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Discussion in 'MultiTools and Other Pocket Tools' started by metropolicity, Jan 29, 2013.
No I made my own adaptor, if you take a small bit driver and shave it down, it can fit.
That is quite ingenious.
It's kinda his thing.
Yeah! The battle of the back springs is no more..I finally figure out how to do it and I suspect that this is how leatherman does it too.
Instead is fighting and trying to compress the springs, I notice that you can slide it in AFTER the pivots are done up/installed. They slide in and then with a very strategic tap with a tool or slow push in with a vice, it's actually quite easy!!
Since I didn't have to fight the springs, I returned normal position of the blades/tools to open on the same side as the pliers.
Here's a photo essay of how I did it
After assembling and tightening the tools to the right tension, I started with installing the back springs of the blades. The blade back springs do not have a ridge in the middle, the stepped flat portion nests in the outer frame back spring rest.
Sliding the spring into the slot and slightly open the blade to catch the very start of the cam.
Then push it in more while simultaneously closing the blade a bit. There will be some resistance, but as long as you hold the blade closed the spring seems to stay in place. I also think an elastic band or a hobby clamp will help this help step.
I then used a spare back spring (a nail or punch will do) to tap it lightly until it seated into place.
I repeated this step three more times, the scissor/awl/can opener is very similar, but the only difference is that both the scissors and the awl/can opener has to be held closed too. The scissor also uses the two thinner back springs instead of the single one. The scissor spring arm needs to be separate.
The plier/inside tool ones are very similar but I needed the help of a couple of hobby clamps to keep the tool held closed.
This side is the Phillips driver so there are only two springs. The other side has three for each of the flat drivers. I had to make a tool that covered the springs to tap them in place. They need to be seated all at once, not one by one (they will fly out at your face if you don't)
I think I am going to see about designing some Splash style steel scales that incorporate back spring rests!
Very cleaver metro! I thought about that when i put together my skeletor but decided it would be more difficult than compressing the springs with vise grips. Ill try it on my pro.
I assure you, it's the easiest thing ever. Making a can of soup is harder.
What was the tool you made to seat the springs and what do your hobby clamps last look like?
Nothing special, it's just a piece of steel that is the same width as all the back springs.
The smaller versions of these:
I know I've said it before, but you sir are a Genius!!
Now, make scales for it with a Splash style hex driver incorporated into them!
They wouldn't be that useful, the bit adaptor for the juice is much better! I am working on it tho!
smoooothing on some more smoooothie scales.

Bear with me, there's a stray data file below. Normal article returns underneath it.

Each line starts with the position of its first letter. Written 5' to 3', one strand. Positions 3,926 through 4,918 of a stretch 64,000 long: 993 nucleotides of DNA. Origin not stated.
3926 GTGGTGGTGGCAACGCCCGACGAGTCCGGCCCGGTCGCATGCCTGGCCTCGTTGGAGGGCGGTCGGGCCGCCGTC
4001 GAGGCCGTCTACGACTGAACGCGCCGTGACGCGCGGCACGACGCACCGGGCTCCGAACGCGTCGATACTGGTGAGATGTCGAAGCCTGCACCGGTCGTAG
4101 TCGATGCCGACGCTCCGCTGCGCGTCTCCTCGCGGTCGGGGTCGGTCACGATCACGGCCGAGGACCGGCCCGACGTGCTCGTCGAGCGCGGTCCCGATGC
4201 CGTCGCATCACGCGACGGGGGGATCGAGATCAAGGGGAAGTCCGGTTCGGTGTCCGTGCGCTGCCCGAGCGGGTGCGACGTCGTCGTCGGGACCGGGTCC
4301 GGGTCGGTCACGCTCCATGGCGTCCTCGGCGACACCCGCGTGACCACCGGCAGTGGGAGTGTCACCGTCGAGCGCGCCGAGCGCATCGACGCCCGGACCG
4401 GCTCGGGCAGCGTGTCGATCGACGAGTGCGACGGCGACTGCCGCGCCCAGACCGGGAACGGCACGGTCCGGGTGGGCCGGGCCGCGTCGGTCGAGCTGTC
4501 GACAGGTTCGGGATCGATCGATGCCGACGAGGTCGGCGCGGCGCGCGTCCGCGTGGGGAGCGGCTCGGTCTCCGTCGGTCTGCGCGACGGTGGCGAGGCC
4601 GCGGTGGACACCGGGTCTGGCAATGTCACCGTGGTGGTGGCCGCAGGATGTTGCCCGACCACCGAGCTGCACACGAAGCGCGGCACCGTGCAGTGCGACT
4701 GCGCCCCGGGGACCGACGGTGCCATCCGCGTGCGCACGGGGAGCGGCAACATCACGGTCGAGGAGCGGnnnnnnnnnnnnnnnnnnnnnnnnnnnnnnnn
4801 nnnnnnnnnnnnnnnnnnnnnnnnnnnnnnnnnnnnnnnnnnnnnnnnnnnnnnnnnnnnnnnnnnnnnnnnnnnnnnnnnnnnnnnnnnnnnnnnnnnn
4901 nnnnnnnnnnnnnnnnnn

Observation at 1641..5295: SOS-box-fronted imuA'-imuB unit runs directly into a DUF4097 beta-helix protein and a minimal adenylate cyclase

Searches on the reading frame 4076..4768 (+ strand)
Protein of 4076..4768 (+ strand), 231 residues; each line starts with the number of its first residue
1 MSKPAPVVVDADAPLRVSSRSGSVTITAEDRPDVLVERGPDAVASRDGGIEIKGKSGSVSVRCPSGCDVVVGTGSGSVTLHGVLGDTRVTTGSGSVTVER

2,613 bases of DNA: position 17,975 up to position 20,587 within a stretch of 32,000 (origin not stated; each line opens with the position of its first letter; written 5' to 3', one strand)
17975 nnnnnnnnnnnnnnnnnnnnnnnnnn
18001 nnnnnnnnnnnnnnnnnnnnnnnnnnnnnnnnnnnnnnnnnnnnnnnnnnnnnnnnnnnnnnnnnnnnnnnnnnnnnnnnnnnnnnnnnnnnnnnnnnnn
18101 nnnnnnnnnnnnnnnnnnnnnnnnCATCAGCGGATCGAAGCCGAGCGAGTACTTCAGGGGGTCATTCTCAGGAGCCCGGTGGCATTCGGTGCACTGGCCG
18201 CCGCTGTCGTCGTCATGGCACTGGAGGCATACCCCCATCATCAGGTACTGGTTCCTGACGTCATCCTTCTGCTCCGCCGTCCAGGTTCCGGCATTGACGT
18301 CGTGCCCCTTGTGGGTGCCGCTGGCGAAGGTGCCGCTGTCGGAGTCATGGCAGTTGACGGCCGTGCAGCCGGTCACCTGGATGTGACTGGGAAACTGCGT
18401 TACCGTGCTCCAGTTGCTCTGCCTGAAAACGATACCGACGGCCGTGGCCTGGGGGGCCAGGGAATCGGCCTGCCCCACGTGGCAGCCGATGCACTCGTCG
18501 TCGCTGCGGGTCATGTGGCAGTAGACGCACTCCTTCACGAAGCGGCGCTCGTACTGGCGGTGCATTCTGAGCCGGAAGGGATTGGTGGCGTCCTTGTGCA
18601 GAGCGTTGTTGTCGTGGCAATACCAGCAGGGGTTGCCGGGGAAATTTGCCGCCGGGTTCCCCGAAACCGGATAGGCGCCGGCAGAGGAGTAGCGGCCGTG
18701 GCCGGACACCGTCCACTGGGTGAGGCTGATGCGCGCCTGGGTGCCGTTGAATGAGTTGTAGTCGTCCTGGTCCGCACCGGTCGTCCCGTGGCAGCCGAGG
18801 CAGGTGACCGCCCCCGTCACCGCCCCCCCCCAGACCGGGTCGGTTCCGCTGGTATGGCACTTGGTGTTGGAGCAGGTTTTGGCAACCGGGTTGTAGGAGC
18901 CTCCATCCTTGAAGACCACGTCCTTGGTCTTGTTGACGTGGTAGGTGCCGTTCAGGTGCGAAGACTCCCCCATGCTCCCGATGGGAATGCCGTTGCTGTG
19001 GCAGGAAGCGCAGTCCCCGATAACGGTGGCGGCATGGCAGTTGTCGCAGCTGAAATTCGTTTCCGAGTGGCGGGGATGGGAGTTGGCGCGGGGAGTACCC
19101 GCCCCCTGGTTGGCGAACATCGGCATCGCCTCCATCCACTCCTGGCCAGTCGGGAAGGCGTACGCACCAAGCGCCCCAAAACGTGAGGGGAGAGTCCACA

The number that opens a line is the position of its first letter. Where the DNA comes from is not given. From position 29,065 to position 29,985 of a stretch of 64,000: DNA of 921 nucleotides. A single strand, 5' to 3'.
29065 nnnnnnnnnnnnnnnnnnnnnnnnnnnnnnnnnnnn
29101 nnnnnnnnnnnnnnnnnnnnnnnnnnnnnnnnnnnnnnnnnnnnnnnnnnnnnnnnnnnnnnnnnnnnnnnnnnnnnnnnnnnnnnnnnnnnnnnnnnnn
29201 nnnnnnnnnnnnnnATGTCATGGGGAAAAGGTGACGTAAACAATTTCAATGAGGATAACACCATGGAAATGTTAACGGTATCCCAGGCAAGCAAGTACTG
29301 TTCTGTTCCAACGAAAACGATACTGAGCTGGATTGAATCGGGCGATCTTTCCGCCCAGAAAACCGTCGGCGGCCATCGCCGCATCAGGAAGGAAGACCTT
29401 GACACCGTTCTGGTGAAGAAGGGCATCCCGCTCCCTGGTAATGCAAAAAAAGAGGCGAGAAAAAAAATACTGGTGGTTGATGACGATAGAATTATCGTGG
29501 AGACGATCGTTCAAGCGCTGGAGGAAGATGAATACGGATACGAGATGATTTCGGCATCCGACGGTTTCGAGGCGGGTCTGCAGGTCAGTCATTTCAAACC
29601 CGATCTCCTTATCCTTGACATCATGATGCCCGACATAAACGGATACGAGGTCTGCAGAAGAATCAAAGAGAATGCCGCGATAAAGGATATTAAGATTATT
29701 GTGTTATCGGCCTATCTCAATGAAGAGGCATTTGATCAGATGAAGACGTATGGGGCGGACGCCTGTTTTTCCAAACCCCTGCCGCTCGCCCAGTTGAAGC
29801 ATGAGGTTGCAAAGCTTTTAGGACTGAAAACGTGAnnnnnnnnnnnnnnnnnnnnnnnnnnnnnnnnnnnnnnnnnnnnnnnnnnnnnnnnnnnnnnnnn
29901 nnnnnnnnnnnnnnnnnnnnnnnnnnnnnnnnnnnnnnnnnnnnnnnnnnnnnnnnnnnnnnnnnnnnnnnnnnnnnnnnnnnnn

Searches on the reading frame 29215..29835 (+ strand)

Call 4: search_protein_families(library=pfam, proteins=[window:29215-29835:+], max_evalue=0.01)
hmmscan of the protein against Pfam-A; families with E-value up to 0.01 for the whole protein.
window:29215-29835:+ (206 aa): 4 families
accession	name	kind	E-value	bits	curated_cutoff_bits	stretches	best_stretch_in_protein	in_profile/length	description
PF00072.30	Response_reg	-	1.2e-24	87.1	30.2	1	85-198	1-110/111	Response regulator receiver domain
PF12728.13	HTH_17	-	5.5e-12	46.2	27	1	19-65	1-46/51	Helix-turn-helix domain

The little tabs you see in the next photo are the back spring rests so I don't have use the outer skeleton chassis. I also revised these already to have an integrated washer which seems to smooth things out considerable.
Lets see how much it is to print in plastic first (but not install the back springs). I already increased the distance of the pivot holes by .2mm as per my experience with the Splash (to account for the shrinkage)
Wow, what a great project!
Ah I see what you did there... Great tip and I think that I will finally re-assemble my S2 now.
Now that I've figured out the secret to the Juice's powers. Time to start hoarding juice junk to build stuff!
Alright, polished alumide set of scales ordered.
If anything these will make a nice set of scales in combined with the skeleton frame in addition to being a fitting test for the stainless ones.
OH, I had received a used Juice S2 from an auction and there was a missing spring on the pliers.
I took a spare spring, installed it like I installed the other springs on the Smoothie, this MUST be how they assemble them in the factory, it's just too simple and easy. Not to mention, it's SUPER satisfying *SNAP* when they are seated properly.
Did a little fiddling today. Took an old user S2 I had and decided to even out the handles and remove the offending can/bottle opener.
In the process, I wanted to take a photo of another way to install the back springs.
As mentioned before, the way I installed the knife and tool backsprings is sliding it into as far as it can go, closing the blade/tool to hold the spring in place, holding it in place with a clamp or vice and then taping it into place.
The plier/inside tool springs are quite a bit stronger because of the short throw they have. The process is similar except I found that putting the end of the spring and the entire tool into the vice and slowly closing the vice would seat the springs nicely.
The end result is something like this.
I had made the middle flat driver into an awl.
Compared to another s2.
2 Sets of Steel Smoothie Scales ordered!
One set for the current stainless version and one set to be cerakoted or blued for the eventual BO Smoothie parts coming back from Spyh007!
The juice craziness continues will it ever stop!!! I wish I had a place to try some of this stuff!! Keep up the good work metro!
Used the skele-smoothie today to do most of the wiring, plastic shard cleaning, installation and clean up work on my new DIY millennium falcon lamp made from a flea market find.
The flat bit was perfect for taking off the plate, the wire cutters made short work of the lamp cord and the pliers worked very well to adjust the depth of nipple (teehee)